What I would've said if I'd had the chance is hardly revolutionary, but it's an issue that tugs hard on my nostalgia-strings. Missing house numbers are a sad fact of life in New York -- but particularly sad in the case of this building on Baltic Street in Brooklyn. This door underwent a fairly complicated facelift, and while some aspects were improved, the accompanying number, I'm afraid, was not. It's one of many shifts in the neighborhood I've noted. (4 Verandah Place, have I got a jeremiad for you!) The first picture shows what 295 Baltic used to look like. Below is what it looks like now:

Baltic Street, Brooklyn, 2011

Were the numbers stolen? Replaced? Whatever the case may be, it still saddens me a little to see it missing. Especially since, to the right of the door, you can still spot the pins the 2, 9, and 5 used to hang from.

Friday, March 11, 2011

Thursday, March 10, 2011

#297: Me and Banksy

North Circular Road, Dublin

Hey, he's no Ellis G, but somebody's gotta stalk the guy.

Wednesday, March 9, 2011

#298: Rejection Letters

My inbox, Brooklyn

You know what I didn't have for today? A new picture of a #298 for my number line. But I did have this -- a rejection letter for my novel! It was just sitting there in my inbox, doing nothing productive but compounding my feelings of self-doubt, despair, etc. When it could be doing something really useful instead, like making itself into a guerilla art project.

Rejection letters. Every writer who submits work to something other than their flash drive gets them. It's not unique, though I imagine we all have our own ways of dealing with the rejection. I've watched the Dylan Moran video so many times that I probably account for 5% of the 143,498 hits it's gotten. Oh, to have a balcony like that where I could sit and smoke so contemptuously and scenically. And the flugelhorn -- don't forget the flugelhorn!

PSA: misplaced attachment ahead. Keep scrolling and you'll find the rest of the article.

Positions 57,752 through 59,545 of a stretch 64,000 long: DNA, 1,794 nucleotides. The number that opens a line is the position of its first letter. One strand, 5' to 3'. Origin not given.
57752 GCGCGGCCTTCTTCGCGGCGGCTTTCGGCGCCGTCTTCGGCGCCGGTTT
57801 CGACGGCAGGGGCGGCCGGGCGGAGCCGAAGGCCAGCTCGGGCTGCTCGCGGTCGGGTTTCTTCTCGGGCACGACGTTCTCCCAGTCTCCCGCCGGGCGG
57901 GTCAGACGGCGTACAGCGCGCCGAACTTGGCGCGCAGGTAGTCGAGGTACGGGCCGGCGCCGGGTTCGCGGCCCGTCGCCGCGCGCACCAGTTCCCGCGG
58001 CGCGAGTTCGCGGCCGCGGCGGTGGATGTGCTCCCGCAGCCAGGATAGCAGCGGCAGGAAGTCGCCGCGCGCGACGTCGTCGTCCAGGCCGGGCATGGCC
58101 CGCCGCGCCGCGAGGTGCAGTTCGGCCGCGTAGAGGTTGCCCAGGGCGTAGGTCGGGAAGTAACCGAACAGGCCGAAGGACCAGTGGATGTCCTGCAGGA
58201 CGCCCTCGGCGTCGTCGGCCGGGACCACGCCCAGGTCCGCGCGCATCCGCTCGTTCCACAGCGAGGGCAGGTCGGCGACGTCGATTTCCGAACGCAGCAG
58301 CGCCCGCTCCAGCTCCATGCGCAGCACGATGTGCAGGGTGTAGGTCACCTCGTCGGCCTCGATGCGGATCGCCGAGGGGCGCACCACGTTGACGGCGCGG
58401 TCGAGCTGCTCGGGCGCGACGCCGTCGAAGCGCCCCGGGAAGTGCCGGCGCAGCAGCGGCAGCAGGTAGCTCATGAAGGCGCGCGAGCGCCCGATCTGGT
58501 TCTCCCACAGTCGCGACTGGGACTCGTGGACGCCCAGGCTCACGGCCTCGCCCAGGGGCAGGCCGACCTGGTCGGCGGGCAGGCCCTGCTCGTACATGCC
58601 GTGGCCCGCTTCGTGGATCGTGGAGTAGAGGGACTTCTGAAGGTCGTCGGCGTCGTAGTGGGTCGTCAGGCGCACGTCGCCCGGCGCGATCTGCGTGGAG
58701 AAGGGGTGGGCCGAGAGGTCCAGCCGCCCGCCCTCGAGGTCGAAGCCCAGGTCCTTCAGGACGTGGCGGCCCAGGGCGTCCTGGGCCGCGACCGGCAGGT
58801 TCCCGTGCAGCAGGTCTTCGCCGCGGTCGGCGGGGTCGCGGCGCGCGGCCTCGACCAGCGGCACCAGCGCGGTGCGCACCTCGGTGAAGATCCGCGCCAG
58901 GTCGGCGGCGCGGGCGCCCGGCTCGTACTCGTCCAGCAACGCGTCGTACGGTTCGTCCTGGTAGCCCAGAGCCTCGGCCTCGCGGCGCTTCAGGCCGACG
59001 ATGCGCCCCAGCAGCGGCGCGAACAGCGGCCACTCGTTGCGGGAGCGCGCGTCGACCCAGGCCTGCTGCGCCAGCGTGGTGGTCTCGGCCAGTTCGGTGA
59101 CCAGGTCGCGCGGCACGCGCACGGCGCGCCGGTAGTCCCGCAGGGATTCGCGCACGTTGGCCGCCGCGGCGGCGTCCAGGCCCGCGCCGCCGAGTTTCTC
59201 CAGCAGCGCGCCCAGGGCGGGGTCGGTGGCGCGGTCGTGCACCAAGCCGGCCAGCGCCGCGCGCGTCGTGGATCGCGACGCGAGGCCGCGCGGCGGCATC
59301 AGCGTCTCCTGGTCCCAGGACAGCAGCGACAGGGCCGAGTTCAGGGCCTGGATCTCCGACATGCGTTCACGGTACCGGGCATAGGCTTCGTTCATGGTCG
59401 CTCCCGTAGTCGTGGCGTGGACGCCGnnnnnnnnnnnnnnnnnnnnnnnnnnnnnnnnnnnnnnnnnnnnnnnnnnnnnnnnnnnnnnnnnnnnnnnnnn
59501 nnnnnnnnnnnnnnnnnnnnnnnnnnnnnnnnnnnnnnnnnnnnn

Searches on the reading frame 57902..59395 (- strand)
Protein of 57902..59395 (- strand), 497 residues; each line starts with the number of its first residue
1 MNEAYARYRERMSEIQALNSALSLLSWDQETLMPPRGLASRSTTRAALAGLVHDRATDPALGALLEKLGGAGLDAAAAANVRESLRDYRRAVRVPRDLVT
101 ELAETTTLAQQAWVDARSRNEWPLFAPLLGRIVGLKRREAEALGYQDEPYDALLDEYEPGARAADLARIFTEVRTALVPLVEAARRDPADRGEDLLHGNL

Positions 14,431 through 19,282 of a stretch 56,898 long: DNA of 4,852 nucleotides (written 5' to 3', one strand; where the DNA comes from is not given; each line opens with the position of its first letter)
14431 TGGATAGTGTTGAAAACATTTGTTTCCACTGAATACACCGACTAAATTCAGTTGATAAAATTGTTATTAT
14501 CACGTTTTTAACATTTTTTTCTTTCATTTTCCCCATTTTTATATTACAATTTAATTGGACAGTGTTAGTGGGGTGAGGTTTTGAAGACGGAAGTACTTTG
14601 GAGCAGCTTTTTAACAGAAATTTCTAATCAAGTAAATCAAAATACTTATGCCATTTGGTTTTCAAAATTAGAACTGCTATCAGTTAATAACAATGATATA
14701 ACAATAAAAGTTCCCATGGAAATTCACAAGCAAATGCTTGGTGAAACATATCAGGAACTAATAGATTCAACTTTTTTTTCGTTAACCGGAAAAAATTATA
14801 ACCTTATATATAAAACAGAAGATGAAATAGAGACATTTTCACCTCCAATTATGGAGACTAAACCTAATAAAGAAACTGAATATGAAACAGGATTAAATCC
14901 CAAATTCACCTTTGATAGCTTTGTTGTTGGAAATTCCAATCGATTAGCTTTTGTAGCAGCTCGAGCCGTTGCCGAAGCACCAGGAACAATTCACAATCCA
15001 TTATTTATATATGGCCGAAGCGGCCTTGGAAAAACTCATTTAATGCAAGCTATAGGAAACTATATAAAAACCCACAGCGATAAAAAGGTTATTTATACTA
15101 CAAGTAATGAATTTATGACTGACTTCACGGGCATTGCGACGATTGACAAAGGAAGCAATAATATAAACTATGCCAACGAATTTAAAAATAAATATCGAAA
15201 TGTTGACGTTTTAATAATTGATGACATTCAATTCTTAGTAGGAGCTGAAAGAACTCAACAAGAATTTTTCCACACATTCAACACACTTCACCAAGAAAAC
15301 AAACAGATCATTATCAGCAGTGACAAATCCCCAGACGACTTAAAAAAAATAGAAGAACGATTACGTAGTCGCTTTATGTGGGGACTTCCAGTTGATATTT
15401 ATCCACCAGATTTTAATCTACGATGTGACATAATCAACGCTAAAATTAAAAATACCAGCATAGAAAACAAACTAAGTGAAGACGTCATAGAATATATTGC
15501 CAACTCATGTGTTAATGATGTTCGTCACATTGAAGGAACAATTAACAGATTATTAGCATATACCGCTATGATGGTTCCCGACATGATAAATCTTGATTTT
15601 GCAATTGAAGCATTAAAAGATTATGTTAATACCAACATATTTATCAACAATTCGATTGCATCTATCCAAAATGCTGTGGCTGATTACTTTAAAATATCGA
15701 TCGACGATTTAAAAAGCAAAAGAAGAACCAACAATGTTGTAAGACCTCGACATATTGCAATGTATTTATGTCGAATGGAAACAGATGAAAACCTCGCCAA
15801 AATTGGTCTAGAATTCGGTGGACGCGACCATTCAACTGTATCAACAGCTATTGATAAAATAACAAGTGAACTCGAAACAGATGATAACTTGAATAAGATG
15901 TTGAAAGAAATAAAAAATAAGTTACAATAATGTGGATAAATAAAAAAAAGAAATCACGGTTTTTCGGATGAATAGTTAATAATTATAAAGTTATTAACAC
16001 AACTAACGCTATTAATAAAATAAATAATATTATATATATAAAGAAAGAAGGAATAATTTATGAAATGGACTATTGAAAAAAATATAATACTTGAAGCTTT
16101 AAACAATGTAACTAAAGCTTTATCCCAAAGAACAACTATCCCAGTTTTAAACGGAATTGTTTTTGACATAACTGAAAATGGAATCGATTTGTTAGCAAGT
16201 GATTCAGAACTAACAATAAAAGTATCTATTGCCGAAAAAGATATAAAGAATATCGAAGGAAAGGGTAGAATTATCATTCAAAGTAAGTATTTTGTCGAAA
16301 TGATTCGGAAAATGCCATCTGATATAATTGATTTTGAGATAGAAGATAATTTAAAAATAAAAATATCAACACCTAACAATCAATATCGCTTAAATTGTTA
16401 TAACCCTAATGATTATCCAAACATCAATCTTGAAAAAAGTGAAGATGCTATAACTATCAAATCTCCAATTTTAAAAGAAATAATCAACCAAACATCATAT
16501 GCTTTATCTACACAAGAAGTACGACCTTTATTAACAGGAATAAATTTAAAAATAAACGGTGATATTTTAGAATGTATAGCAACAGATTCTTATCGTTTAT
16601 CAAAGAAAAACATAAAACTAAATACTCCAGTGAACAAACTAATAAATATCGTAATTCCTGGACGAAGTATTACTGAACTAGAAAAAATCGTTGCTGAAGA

But I don't have a balcony. I don't have a flugelhorn. And I don't even smoke. All I have is a fire escape, this stack of angst-packed Smiths CDs, and my own breath: breathing in, breathing out, keeping it all together despite the urge -- and the urge is great -- to fall apart. I also have Helvetica stickers. And red pens. Oh, do I have red pens.

I'll admit I've thought about doing something artistic with all the rejection letters I've collected over the years. And yes, I've thought from time to time how it'd be clever and ironic and therapeutic to share my apparent shortcomings to the world in some mildly creative way. Nothing overly nasty. Nothing mean-spirited or bitter. Just, you know -- a healthy grin, a virtual middle finger to stick up to the naysayers who are, after all, only trying to sell books. But I think there was always this catch: My hypothetical project would only be clever and ironic and therapeutic if I did it after I'd already gotten an acceptance letter. That way it would be safe. Then I'd have that all-important distance. I'd come to the table pre-approved, so I could feel good about all that fake self-deprecation.

What can I say? My deadline snuck up on me; I got impatient.

Tuesday, March 8, 2011

Monday, March 7, 2011